13. Pursuant to article 6 sub 2 of the Uniform Law on the Formation of Contracts for the International Sale of Goods [ULF], the acceptance of an offer could also exist in the dispatch of the goods. Although, this is exactly what happened in the present case, the Court decides that it is not decisive in the concrete dispute. There is an exception in the situation in which [buyer] explicitly requires a confirmation of the Contract of Purchase by signing the blue copy of the contract and sending it back within 10 days. Furthermore, [buyer] gives notice of the fact that by means of returning the blue copy, suppliers confirm that they have received its conditions of purchase and that deliveries will be arranged accordingly. By doing so, [seller] was in good faith that the purchase conditions would be applicable first after signing and returning the blue copy.

      14. The above-mentioned considerations lead to the conclusion that the appeal of [buyer] concerning the applicability of [buyer]'s conditions of purchase should be dismissed. Therefore, the first basis of [buyer]'s claim is faulty.

      15. Alternatively, [buyer] based its claim on the fact that [seller] committed a breach of contract. In this context, [buyer] states that [seller] failed in its duty to deliver the sweaters, because they could not be used for [buyer]'s trading goals, which already has been decided by prior judgment in the case of [third party] Olly's suit against [buyer]. [Buyer], especially, relies in its claim on articles 33, 82, and 86 LUVI.

     16. As there is no choice of law between the parties, the law applicable law to the contract of sale should be determined pursuant to the Rome Convention.

Pursuant to article 4 subs 1 and 2 Rome Convention, the contract will be governed by the law of the country, in which the party who has to perform has his domicile at the time of conclusion of the contract. It is provided that in a contract of sale, the seller will usually perform. As [seller] has its domicile in Italy, Italian law will apply. The Court refuses to accept the statement of [buyer], containing that the decisive factor should be the law of the country in which the delivery took place. In this context, the Court considers that [buyer]'s references to articles 4 sub 5 Rome Convention are not further explained.

      17. The applicability of the Italian law results in the applicability of the Vienna Convention on the International Sale of Goods. Now that this Convention entered into force on 1 January 1998, article 1 sub (1)(b) applies. The appeal of [buyer] to the applicability of LUF and LUVI should, therefore, be dismissed.

      18. In this context, article 42 of the Vienna Convention on the International Sale of Goods is important, stating that:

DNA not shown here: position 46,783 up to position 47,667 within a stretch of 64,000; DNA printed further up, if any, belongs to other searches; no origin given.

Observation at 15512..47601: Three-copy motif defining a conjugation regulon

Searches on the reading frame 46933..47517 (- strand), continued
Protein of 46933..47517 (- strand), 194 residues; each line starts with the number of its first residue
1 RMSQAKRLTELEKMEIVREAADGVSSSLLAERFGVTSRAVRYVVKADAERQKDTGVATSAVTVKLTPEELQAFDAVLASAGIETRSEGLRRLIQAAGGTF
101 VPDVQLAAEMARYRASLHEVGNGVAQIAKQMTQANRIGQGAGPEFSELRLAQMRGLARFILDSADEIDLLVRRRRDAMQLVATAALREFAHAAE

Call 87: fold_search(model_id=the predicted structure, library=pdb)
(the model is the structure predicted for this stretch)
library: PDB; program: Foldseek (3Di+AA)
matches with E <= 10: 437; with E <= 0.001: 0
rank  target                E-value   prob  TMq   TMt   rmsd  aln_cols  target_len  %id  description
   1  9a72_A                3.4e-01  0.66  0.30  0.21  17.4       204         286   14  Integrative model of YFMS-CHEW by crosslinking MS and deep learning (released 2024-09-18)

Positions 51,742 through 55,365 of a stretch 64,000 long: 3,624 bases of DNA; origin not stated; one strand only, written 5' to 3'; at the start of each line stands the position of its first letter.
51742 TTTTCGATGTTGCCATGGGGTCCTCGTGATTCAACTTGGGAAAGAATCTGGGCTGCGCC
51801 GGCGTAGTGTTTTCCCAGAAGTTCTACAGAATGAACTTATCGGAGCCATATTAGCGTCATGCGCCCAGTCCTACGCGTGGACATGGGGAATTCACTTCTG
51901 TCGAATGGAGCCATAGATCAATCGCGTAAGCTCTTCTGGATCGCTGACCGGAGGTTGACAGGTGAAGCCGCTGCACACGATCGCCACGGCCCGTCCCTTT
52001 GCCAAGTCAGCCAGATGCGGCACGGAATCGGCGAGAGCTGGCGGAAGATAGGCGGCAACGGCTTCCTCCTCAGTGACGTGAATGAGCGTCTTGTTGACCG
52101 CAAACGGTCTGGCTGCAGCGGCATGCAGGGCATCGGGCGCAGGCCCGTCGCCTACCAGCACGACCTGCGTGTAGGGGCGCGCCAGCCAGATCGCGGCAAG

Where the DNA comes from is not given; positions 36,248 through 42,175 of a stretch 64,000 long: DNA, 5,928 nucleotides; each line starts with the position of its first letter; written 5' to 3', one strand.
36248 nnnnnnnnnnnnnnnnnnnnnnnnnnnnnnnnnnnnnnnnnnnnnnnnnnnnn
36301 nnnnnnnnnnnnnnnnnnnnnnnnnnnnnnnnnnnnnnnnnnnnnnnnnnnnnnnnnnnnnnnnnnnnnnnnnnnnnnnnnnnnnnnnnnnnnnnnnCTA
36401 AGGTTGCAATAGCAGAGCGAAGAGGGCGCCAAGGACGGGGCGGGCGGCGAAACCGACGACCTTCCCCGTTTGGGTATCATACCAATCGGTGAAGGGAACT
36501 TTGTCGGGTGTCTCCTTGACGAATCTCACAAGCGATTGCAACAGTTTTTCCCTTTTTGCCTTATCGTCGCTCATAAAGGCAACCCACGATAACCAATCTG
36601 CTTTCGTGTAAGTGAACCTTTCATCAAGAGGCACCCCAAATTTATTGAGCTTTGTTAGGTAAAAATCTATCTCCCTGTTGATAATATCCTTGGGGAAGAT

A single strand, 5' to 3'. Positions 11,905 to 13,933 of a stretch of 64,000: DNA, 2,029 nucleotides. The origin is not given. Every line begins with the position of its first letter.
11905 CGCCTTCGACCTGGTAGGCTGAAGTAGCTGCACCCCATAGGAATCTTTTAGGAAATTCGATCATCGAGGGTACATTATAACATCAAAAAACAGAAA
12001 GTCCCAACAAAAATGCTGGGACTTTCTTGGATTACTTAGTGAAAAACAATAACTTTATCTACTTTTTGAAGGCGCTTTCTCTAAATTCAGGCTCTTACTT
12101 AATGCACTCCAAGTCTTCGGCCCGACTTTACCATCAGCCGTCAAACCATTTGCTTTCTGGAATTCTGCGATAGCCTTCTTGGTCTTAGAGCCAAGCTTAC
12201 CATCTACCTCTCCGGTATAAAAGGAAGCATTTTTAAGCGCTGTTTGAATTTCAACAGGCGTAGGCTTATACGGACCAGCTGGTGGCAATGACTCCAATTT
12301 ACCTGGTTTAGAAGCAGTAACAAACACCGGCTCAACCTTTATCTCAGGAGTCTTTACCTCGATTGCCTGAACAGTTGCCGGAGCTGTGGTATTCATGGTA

" The seller must deliver goods which are free from any right or claim of a third party based on industrial property or other intellectual property, of which at the time of the conclusion of the contract the seller knew or could not have been unaware (…).

      19. As a result of the interlocutory judgment of 16 March 1994 containing that [buyer] should prove that at the time of conclusion of the contract, [seller] should have known or should not have been unaware of the copyright claim of [third party] Olly's, [buyer] stated that it would like to make use of the possibility of offering evidence (after exploration of relevant Italian Law). However, the Court decided that, on the basis of Italian law, the Conditions of Purchase were applicable in this case. Therefore, producing evidence was no longer necessary. Now that the Court of Appeal does not adopt this view, producing evidence is subject to the reasoning of this Court. Although, [buyer] offered to produce evidence before, it did not make any comments on this subject in appeal. Therefore, the Court decides to offer [buyer] the opportunity to give notice whether it would like to produce evidence and if so, how it would like to produce this evidence.

     20. In accordance to [seller]'s statement that there is no breach of [third party] Olly's copyrights, the Court decides that [seller] is bound to the decision of the main case between [third party] Olly's and [buyer]. After all, [seller] does not plead any arguments, which are not already considered before.


FOOTNOTES

* All translations should be verified by cross-checking against the original text. For purposes of this case translation, Plaintiff-Appellee of Italy is referred to as [seller] and Defendant-Appellant of Netherlands is referred to as [buyer].

** Annemarie Kwaspen graduated from the Faculty of Law, University of Utrecht (The Netherlands), in January 2000 and she is due to complete the LL.M. programme at the University of London, Queen Mary College, in October 2003. She works as an attorney at law with Arnold & Siedsma, a law firm & patent agency specializing in intellectual property with several offices in the Netherlands, Germany, Belgium and Spain.

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Pace Law School Institute of International Commercial Law - Last updated June 29, 2004